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ODH's Regulatory Mission

The Ohio Department of Health’s (ODH) mission is to protect and improve the health of all Ohioans by preventing disease, promoting good health, and assuring access to quality health care. To accomplish that goal, it is important that we consistently regulate Ohio’s public health structure.

 Common Sense Initiative

Executive Order 2011-01K, establishing the Common Sense Initiative, was signed into effect on January 10, 2011.  

See, http://www.governor.ohio.gov/Portals/0/pdf/executiveOrders/EO2011-01.pdf.

Paperwork/Procedural Violations

Executive Order 2011-01K provides that “penalties should be waived for first-time violators especially for administrative matters such as filing and reporting deadlines. Flexibility and simplicity should be emphasized in order to promote compliance. Enforcement actions should be utilized when necessary for entities that have been unwilling to comply.” See also, Section 119.14 of the Ohio Revised Code.  In order to meet the requirements of the executive order, ODH has adopted the following policy statement.

 ODH’s Policy Statement Regarding Paperwork/Procedural Violations

ODH is committed to the goal of ensuring that regulated customers have the opportunity to achieve compliance with ODH's procedural requirements.  Therefore, when it is feasible, appropriate, and permitted by law, ODH will provide one (1) warning letter to a regulated customer who commits a first time or isolated violation of a "minor" paperwork or procedural requirement, such as failing to submit a timely and complete license renewal application or other required documentation to ODH.  If permitted by law, ODH will not impose a civil monetary penalty for such a violation, and will give the customer a reasonable amount of time to correct the violation in accordance with section 119.14 of the Revised Code, unless:

  1. The Director of Health determines the violation has the potential to cause serious harm to the public interest;
  2. The violation involves a small business knowingly or willfully engaging in conduct that may result in a felony conviction;
  3.  Failure to impose an administrative fine or civil penalty for the violation would impede or interfere with the detection of criminal activity; 
      

  4.  The violation is of a law concerning the assessment or collection of any tax, debt, revenue, or receipt;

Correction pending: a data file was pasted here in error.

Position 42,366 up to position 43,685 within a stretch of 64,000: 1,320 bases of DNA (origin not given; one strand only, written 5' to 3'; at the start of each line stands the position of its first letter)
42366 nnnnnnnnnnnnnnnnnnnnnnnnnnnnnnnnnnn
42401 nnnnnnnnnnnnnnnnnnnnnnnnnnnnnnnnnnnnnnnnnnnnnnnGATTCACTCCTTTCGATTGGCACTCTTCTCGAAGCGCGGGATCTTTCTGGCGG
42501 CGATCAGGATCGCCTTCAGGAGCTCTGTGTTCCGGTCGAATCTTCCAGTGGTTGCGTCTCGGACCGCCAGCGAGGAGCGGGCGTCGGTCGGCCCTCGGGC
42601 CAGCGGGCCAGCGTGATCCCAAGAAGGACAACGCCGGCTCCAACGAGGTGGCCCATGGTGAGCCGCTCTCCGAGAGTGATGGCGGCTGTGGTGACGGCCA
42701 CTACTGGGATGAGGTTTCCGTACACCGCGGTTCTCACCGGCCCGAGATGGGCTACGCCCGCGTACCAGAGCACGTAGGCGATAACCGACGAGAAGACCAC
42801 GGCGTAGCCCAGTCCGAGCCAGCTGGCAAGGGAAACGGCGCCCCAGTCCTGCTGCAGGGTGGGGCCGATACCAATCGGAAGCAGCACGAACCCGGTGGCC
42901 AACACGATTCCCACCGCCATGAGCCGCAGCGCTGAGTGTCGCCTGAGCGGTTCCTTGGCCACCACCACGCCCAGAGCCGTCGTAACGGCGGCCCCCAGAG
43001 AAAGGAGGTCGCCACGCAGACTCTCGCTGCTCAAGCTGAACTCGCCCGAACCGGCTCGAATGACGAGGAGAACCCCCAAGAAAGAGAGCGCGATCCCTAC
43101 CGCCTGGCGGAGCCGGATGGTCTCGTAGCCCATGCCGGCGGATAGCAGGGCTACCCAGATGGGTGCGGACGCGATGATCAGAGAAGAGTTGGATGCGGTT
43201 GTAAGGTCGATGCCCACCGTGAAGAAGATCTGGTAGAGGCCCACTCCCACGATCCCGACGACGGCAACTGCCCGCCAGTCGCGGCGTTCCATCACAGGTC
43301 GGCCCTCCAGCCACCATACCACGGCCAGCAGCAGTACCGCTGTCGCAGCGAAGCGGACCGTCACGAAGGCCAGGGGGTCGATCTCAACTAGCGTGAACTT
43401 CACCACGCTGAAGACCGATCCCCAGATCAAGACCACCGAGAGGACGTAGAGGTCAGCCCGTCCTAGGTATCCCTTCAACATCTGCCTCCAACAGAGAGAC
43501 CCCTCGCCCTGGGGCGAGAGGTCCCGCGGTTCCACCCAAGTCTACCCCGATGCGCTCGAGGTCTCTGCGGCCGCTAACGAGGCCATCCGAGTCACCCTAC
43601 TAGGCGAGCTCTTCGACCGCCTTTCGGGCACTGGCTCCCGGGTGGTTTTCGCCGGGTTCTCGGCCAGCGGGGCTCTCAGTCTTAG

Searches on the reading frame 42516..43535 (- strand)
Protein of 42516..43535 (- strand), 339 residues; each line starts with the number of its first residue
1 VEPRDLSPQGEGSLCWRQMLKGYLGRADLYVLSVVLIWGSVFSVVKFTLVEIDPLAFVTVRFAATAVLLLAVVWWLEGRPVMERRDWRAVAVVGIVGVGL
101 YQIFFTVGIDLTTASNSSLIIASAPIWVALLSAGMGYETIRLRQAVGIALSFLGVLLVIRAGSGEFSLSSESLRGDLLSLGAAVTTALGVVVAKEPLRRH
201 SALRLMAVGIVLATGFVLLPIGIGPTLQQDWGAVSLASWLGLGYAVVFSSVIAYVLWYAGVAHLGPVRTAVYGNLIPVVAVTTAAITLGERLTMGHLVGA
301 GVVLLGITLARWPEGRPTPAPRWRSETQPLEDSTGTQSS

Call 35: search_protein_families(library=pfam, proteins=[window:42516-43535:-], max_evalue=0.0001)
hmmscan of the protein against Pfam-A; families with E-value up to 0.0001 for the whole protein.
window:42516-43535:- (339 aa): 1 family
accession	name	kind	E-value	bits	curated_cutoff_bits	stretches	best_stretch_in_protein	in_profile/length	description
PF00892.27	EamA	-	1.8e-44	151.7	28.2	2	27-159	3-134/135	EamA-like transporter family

5. The violation presents a direct danger to the public health or safety, results in a financial loss to an employee, or the Director of Health determines the violation presents the risk of severe environmental harm;

  6. The violation is a failure to comply with a federal requirement for a program that has been delegated from the federal government to the Department of Health and includes a requirement to impose a fine.

This Policy Statement should not be construed as a waiver of ODH’s authority to enforce any law or regulation requiring a person or entity to obtain a valid permit or license before engaging in regulated activity, or enforce any other state or federal law.

 Other Assistance Available for Businesses

ODH’s mission is to protect the health of Ohioans. However, we also recognize the challenges we face as a state in attracting and retaining businesses to maintain a strong economy for Ohio. To help meet both of these goals we strive for timely licensure, certification and permit application reviews that meet business timeframes whenever possible, while continuing our main mission of protecting the health and safety of all Ohioans.

ODH is working to continuously improve the accessibility, flexibility, responsiveness and problem solving involved in our daily activities. As a result, we have made several changes to improve the efficiency of our licensure, certification and permit processes and are continually reviewing our business practices for other areas of improvement.

 

 

 

Last updated: 3/30/2017